Babies and budgets
About this guide
Having a baby or growing your family through adoption or permanent care is an exciting time and one where you have to make many complex decisions. It's also a time when your costs can rise sharply and your family income may be reduced.
With all the exciting plans to be made, it may not be front of mind that many of the decisions you make at this time could lock you into higher energy use and costs into the future. For example you may be deciding to upgrade your car or purchase a second car, move house, renovate or decorate or buy new appliances or things for your baby.
This guide gives some easy, practical and realistic steps that you can take when deciding how to care for your child. It also provides tips on how to reduce your costs and impacts without blowing the budget.
Preparing your home for a new child is a rewarding time for parents that also involves making lots of important decisions. To help you as you prepare your home for baby, Your Energy Savings has lots of information on how to take practical action to save money and energy when moving, building or renovating as well as rebates that are available from the Australian, state and territory governments.
Having a baby can make you look at your home in new ways. You may even decide that you need to move in order to be in a more comfortable or functional home. If you decide to move house, Your Home will take you through the process of choosing or building a new home, explaining what to look for and the important questions to ask.
Building and renovating
With a new baby on the way you may decide that you need to renovate to make your home more comfortable or functional. There's so much to consider when renovating, sometimes it's hard to know where to start. Whether you're planning a major renovation or just upgrading a family room, Your Home will help you get the most out of the process. You'll find helpful advice on creating a renovation that meets your needs and provides the best value for money, now and for a long time to come. Also see our guide to simple renovations for renters and homeowners for smart, energy-saving design ideas.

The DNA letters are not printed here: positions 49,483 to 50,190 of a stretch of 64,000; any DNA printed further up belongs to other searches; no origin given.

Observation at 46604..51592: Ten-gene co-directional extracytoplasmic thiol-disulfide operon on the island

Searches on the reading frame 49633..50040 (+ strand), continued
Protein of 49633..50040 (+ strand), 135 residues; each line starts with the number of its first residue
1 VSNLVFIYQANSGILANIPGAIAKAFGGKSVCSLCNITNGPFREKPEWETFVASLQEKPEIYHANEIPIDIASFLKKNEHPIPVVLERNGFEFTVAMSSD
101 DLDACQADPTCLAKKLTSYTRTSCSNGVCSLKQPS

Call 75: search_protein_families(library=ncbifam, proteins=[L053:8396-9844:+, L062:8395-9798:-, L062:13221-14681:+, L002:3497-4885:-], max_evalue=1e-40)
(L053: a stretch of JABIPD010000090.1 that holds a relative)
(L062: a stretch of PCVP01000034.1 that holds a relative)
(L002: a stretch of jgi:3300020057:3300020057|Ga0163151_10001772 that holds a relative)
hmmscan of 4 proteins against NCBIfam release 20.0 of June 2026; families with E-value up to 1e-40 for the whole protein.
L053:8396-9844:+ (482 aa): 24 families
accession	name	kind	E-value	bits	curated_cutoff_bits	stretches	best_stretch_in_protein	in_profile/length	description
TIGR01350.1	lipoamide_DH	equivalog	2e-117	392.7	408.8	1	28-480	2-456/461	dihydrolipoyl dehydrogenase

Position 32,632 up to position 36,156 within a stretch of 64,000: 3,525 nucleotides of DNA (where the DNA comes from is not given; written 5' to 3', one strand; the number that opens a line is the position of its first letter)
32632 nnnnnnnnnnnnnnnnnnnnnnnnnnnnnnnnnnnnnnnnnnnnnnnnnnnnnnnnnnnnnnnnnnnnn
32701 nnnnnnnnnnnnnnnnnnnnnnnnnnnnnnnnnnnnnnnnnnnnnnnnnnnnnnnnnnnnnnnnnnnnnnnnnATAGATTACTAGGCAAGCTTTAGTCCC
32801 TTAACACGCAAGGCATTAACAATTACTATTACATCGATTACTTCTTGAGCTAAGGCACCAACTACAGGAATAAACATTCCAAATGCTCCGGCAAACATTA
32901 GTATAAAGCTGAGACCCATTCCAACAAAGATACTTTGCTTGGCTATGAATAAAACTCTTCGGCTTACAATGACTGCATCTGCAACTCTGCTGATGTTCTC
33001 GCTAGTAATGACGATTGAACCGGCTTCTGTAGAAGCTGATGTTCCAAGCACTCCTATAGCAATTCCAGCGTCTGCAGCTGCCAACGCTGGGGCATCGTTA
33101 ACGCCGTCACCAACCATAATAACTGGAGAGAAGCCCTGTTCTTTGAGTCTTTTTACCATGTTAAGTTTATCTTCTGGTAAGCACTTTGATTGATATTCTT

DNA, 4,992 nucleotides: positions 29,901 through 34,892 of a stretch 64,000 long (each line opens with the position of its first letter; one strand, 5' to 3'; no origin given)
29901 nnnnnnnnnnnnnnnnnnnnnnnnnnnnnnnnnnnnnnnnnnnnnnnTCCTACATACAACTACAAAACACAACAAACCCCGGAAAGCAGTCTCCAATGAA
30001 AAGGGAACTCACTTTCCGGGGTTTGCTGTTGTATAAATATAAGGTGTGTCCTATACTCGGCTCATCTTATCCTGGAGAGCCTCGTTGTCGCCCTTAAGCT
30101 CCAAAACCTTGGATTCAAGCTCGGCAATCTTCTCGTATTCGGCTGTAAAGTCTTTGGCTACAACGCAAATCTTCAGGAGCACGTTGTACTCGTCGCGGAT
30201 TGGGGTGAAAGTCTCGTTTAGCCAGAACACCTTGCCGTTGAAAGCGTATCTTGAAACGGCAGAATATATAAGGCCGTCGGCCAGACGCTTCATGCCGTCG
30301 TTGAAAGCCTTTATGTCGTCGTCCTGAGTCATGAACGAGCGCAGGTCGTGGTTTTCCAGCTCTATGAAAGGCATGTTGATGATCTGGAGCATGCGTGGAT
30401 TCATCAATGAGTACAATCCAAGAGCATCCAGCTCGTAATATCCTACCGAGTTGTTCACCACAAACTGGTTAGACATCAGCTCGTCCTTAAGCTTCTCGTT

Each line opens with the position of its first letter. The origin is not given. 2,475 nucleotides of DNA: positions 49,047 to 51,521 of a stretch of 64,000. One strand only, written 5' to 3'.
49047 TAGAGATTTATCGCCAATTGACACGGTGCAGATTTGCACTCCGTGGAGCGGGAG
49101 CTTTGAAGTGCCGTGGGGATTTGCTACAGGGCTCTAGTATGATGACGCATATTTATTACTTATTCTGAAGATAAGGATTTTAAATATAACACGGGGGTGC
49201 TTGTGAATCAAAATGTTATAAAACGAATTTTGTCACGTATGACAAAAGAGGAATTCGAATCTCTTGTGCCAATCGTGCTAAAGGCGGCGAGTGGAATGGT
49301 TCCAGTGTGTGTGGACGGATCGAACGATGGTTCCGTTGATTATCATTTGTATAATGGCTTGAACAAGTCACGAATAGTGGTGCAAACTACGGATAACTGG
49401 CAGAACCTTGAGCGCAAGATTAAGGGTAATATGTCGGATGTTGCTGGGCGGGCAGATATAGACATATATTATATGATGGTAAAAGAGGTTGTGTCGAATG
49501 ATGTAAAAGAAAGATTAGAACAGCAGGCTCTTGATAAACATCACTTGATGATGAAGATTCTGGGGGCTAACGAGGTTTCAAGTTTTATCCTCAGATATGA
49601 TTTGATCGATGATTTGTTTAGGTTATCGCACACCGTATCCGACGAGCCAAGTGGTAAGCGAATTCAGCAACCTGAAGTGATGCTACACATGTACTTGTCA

If your home was built before 1970, it may contain lead-based paints which can be hazardous if disturbed. If you're doing renovations, you need to take care to protect yourself and your family from even small amounts of dust from lead-based paint. The Lead Alert—Six step guide to painting your home and Lead alert facts: Lead in house paint factsheet has information on precautions to take and how to dispose of waste containing lead.
If you're renovating a home built before the mid-1980s, be aware that it may contain asbestos cement (AC/fibro) sheeting. Generally if not disturbed this is not a health risk, but make sure you seek professional advice before renovating and about removal. You can contact your local council or state health authority for advice.
Painting and decorating
Most parents enjoy decorating the baby's nursery but there are some decisions to make, and some things to avoid.
It is recommended that pregnant women avoid exposure to oil-based paints, old paint that may contain lead, and some latex paints that contain mercury. Most water-based paints can be used but always check the label for contents that could be harmful. Choosing paints with low or no VOCs (volatile organic compounds) can improve indoor air quality. Painting should always be done in a well-ventilated area to minimise breathing in fumes. Wear protective clothing and gloves and never eat or drink in the painting work area.
Shopping and baby showers